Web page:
“Oh, Jake,” Brett said, “we could have had such a damned good time together.”
Ahead was a mounted policeman in khaki directing traffic. He raised his baton. The car slowed suddenly pressing Brett against me.
“Yes,” I said. “Isn’t it pretty to think so?”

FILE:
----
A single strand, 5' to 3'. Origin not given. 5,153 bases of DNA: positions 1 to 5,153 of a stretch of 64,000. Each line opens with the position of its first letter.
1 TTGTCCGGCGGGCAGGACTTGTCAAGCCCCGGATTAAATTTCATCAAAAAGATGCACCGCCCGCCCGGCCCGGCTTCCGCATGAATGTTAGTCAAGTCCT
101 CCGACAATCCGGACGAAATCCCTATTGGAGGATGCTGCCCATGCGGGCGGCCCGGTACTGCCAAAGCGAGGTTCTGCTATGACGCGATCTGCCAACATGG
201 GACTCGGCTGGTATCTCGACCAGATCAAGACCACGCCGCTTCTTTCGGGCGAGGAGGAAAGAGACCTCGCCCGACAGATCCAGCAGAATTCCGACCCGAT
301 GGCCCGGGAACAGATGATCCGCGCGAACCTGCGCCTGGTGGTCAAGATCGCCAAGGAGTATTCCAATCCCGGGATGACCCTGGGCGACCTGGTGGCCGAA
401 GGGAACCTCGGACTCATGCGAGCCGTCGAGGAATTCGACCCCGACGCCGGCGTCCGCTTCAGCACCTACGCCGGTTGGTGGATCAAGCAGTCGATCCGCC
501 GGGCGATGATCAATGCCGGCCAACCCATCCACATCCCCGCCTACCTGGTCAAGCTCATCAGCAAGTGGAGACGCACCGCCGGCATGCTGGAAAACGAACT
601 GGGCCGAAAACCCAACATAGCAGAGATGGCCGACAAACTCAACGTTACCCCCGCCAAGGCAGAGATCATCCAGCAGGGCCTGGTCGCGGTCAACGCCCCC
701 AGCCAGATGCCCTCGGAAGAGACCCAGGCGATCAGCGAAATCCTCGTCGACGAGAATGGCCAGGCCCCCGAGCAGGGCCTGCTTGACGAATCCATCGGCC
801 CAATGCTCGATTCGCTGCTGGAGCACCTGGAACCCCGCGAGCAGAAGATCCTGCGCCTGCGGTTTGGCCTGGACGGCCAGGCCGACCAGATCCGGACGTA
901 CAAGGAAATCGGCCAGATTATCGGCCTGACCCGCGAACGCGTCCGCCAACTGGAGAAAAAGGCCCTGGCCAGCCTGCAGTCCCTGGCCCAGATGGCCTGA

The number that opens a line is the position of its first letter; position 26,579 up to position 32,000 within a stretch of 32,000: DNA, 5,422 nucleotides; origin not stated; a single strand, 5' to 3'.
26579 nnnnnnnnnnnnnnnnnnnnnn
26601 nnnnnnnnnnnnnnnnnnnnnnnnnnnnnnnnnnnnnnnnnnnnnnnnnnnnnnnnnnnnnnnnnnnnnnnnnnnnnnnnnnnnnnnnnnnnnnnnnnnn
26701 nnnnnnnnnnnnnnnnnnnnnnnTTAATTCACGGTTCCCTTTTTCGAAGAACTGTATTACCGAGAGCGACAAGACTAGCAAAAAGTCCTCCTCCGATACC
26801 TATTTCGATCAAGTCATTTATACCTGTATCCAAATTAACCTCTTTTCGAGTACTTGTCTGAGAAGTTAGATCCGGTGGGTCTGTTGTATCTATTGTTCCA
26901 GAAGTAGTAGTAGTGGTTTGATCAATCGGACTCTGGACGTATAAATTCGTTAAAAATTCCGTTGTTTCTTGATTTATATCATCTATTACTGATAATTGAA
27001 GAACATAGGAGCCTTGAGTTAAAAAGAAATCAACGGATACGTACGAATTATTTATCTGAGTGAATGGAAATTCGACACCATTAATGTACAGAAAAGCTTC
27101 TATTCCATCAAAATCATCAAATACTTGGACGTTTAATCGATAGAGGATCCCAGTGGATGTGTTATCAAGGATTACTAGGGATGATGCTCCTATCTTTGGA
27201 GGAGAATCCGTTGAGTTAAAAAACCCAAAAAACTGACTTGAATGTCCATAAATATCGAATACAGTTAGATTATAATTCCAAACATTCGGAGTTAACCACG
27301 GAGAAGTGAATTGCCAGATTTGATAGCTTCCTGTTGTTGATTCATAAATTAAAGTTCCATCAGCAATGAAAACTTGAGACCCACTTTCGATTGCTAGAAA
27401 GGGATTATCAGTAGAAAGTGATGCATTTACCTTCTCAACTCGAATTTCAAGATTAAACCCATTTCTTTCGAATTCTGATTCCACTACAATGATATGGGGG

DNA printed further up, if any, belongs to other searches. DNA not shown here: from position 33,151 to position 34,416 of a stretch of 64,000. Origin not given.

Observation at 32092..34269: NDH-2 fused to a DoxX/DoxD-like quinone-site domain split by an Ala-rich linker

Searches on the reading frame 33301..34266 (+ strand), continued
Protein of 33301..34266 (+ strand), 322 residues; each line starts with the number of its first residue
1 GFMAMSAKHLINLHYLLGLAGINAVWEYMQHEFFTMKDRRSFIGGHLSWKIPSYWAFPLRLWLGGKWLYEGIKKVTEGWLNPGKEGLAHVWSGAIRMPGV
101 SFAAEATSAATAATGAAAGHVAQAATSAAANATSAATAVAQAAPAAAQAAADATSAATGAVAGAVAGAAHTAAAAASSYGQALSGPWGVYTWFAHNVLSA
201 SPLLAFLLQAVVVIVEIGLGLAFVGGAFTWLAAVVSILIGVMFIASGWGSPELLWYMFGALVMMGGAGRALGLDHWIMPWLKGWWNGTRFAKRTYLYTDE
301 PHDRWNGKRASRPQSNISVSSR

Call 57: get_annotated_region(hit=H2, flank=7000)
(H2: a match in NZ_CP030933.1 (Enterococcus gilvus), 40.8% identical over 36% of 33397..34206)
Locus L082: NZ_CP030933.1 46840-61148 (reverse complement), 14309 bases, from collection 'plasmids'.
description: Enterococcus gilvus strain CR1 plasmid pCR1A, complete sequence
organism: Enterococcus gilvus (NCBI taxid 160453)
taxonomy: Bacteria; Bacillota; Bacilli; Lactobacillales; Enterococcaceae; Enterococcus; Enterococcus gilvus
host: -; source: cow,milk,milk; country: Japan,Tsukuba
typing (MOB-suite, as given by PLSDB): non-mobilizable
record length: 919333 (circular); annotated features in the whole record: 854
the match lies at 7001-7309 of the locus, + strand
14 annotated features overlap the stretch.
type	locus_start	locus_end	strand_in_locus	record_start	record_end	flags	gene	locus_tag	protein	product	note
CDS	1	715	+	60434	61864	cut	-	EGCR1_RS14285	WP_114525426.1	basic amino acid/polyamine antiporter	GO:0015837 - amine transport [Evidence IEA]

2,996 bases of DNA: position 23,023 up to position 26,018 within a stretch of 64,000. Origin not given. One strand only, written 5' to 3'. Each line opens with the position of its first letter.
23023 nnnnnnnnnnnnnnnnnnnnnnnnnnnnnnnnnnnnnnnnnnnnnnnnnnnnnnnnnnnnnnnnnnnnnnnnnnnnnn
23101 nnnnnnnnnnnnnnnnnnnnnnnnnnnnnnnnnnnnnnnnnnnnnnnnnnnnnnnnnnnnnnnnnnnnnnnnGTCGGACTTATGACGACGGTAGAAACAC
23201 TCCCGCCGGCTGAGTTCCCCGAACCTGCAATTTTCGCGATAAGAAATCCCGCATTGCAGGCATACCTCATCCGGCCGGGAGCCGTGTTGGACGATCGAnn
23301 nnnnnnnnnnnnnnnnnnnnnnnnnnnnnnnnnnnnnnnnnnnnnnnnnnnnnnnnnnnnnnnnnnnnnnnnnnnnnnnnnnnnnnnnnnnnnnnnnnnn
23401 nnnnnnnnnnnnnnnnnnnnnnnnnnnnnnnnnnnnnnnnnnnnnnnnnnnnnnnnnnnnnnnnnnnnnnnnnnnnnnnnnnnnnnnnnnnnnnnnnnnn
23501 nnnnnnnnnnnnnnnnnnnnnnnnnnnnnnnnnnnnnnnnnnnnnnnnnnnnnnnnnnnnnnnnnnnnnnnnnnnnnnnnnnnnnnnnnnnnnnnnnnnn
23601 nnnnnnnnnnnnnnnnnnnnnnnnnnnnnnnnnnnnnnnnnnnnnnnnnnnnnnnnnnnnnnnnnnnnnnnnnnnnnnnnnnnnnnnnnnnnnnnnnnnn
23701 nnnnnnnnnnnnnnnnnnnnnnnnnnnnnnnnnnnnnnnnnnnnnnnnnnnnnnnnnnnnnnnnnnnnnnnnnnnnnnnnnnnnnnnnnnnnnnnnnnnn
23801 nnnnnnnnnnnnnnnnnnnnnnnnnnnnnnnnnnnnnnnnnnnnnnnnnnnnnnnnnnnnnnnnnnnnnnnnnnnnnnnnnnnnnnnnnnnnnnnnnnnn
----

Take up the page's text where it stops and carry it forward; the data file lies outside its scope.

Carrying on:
These are the final lines of the novel, presenting Brett and Jake’s final dialogue, spoken in a taxi at the end of Chapter XIX. Jake has endured an attack by Cohn and helped Brett in her seduction of Romero. Brett has pushed Romero away and now finds herself alone again. In this concluding passage, the lament over what could have been is truly poignant, and for many this represents the novel’s finest moment. Just as Brett voices, one last time, the dream that the two of them could have had a relationship, a policeman raises his baton and symbolically signals a halt. The car’s sudden deceleration presses Brett tantalizingly close to Jake, echoing a number of similar scenes earlier in the novel, but the barrier between them is quite clear now. Moreover, Jake’s slightly cynical and bitter reply shows that he has no illusions about their relationship. He seems to appreciate the fact that a relationship between himself and Brett, if such a thing had been possible, would have been unlikely to end differently than any of her other failed relationships. Yet Jake’s subtle doubts only increase the poignancy of the novel’s closing lines. Their relationship is revealed to have been merely a beautiful dream, a dream that is now slipping away forever.